For that reason, the FRN is frequently termed a “fiat” currency, from the Latin word fiat: “let it be done,” “by command,” or, if you will, “abra-ca-dabra.” Once upon a time it was backed by gold, but severed its last tenuous link to intrinsic value in 1973. That has allowed since for a steady devaluation through overprinting. The current dollar lacks even the spending power of 5¢ from 1973. That is where your “vanishing middle class” went. And the presses are running still.

The State of Utah passed its Utah Legal Tender Act in 2011. This allowed for gold and silver to be used again in Utah as an additional legal tender. The State of Utah may pay its citizens in gold or silver, and its citizens may pay the State of Utah, or pay each other, in gold or silver. Additional taxation, based upon gold or silver having been classed as commodities, rather than money, was cancelled.

And now Utah Goldback has arisen as a privately produced money, which was the original and proper state of things. It satisfies the provisions of the Utah Legal Tender Act. Having gold embedded within it, it will function also as a reliable store of value, as opposed to inflationary fiat currencies. (NH legislators take note!).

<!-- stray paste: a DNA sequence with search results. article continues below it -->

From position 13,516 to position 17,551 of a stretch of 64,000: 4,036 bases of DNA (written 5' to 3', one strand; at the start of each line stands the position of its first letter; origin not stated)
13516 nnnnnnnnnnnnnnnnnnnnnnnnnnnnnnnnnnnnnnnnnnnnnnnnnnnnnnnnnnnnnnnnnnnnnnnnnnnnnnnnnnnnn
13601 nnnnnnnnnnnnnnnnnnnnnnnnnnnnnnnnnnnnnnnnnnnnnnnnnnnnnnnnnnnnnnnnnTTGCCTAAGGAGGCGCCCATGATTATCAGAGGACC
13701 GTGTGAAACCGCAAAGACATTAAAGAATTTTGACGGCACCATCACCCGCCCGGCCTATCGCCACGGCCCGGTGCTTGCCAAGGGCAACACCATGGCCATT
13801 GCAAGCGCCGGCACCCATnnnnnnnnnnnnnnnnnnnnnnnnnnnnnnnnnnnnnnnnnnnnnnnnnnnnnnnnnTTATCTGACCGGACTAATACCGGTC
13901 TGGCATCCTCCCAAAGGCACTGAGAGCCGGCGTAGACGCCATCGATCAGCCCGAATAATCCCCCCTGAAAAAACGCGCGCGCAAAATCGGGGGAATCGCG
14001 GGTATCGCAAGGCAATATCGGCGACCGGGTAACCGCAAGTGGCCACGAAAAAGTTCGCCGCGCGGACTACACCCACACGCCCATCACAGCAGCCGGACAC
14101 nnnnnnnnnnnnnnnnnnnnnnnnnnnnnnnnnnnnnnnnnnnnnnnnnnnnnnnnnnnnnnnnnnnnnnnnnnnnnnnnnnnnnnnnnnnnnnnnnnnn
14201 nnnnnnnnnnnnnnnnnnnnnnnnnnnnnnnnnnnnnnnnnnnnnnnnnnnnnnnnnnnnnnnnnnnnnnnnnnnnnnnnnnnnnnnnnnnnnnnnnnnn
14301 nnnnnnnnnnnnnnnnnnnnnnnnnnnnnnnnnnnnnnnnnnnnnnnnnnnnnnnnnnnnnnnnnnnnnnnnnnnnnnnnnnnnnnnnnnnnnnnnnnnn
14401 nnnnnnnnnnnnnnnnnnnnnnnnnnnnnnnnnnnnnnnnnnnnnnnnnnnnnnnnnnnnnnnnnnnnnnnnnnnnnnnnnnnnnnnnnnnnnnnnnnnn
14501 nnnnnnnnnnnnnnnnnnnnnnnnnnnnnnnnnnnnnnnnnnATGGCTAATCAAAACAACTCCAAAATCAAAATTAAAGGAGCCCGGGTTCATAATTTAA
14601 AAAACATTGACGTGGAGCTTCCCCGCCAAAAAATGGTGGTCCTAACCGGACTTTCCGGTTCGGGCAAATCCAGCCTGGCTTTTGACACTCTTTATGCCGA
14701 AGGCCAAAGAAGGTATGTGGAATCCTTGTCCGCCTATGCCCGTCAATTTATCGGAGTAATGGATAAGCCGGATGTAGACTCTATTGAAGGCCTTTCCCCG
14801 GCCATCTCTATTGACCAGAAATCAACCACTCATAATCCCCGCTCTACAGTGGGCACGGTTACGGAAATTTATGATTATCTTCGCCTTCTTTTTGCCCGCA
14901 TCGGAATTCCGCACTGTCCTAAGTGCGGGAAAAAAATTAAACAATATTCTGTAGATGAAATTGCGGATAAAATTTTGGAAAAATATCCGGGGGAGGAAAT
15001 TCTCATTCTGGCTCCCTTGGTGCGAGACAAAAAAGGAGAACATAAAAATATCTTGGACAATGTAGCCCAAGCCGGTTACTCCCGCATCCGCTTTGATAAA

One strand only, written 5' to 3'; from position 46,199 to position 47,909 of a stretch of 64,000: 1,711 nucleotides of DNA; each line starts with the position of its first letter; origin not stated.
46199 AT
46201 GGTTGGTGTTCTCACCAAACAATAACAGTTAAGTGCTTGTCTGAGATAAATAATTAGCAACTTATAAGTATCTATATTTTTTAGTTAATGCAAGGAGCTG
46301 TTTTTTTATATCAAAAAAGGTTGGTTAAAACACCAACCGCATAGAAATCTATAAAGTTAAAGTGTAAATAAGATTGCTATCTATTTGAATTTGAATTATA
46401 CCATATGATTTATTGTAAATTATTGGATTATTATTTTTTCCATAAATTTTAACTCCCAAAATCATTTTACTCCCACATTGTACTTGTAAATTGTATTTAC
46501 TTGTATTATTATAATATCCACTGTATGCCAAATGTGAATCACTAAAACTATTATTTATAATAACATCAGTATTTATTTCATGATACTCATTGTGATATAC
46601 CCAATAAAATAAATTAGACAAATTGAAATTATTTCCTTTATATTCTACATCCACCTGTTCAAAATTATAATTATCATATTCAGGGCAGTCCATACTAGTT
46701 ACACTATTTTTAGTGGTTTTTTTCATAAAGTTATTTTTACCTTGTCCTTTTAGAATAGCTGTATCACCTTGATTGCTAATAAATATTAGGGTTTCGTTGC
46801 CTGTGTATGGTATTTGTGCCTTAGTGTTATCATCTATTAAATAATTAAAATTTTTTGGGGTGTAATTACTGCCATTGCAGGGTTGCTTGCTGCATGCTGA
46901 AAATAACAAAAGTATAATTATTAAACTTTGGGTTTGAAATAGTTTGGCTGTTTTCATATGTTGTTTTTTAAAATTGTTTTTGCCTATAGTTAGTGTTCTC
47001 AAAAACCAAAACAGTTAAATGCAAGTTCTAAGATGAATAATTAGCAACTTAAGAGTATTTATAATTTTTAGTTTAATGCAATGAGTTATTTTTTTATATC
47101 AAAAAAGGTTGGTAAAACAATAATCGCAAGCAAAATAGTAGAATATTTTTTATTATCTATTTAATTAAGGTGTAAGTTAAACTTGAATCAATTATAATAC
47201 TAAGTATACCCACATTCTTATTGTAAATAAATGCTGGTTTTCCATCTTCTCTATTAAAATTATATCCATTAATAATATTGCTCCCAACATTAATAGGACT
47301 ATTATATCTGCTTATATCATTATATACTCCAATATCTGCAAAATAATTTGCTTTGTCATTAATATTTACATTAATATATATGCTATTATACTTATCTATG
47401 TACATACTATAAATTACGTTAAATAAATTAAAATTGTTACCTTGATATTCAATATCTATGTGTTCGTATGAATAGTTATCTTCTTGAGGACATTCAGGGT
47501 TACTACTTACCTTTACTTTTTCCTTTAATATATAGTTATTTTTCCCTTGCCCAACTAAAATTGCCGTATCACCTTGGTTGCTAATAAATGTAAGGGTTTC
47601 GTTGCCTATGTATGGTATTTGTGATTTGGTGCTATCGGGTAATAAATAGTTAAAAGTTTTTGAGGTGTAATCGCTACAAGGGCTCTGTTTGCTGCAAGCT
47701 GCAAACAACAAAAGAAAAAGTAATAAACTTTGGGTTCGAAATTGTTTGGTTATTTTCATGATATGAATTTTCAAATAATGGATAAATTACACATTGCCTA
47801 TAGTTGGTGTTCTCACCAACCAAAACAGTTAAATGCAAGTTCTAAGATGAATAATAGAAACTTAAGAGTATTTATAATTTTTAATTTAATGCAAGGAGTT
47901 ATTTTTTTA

References:

Goldback. (2019). One Goldback: $2.60. Retrieved from goldback.com/

UPMA. (2019, July 24). Welcoming the Utah Goldback. Retrieved from www.upma.org/newsroom/2019/7/24/welcoming-the-utah-goldback

Tucker, Jeffrey A. (2012, February 7). It’s a Jetson’s World: 28. Halloween and Its Candy Economy. Retrieved from mises.org/library/28-halloween-and-its-candy-economy

Wikipedia. (2019, October 12). Fiat Money. Retrieved from en.wikipedia.org/wiki/Fiat_money

Wikipedia. (2019, October 10). List of Community Currencies in the United States. Retrieved from en.wikipedia.org/wiki/List_of_community_currencies_in_the_United_States

Wikipedia. (2019, August 23). Utah Legal Tender Act. Retrieved from en.wikipedia.org/wiki/Utah_Legal_Tender_Act

The Year of the Squirrel

By Andrea Starr | September 18, 2018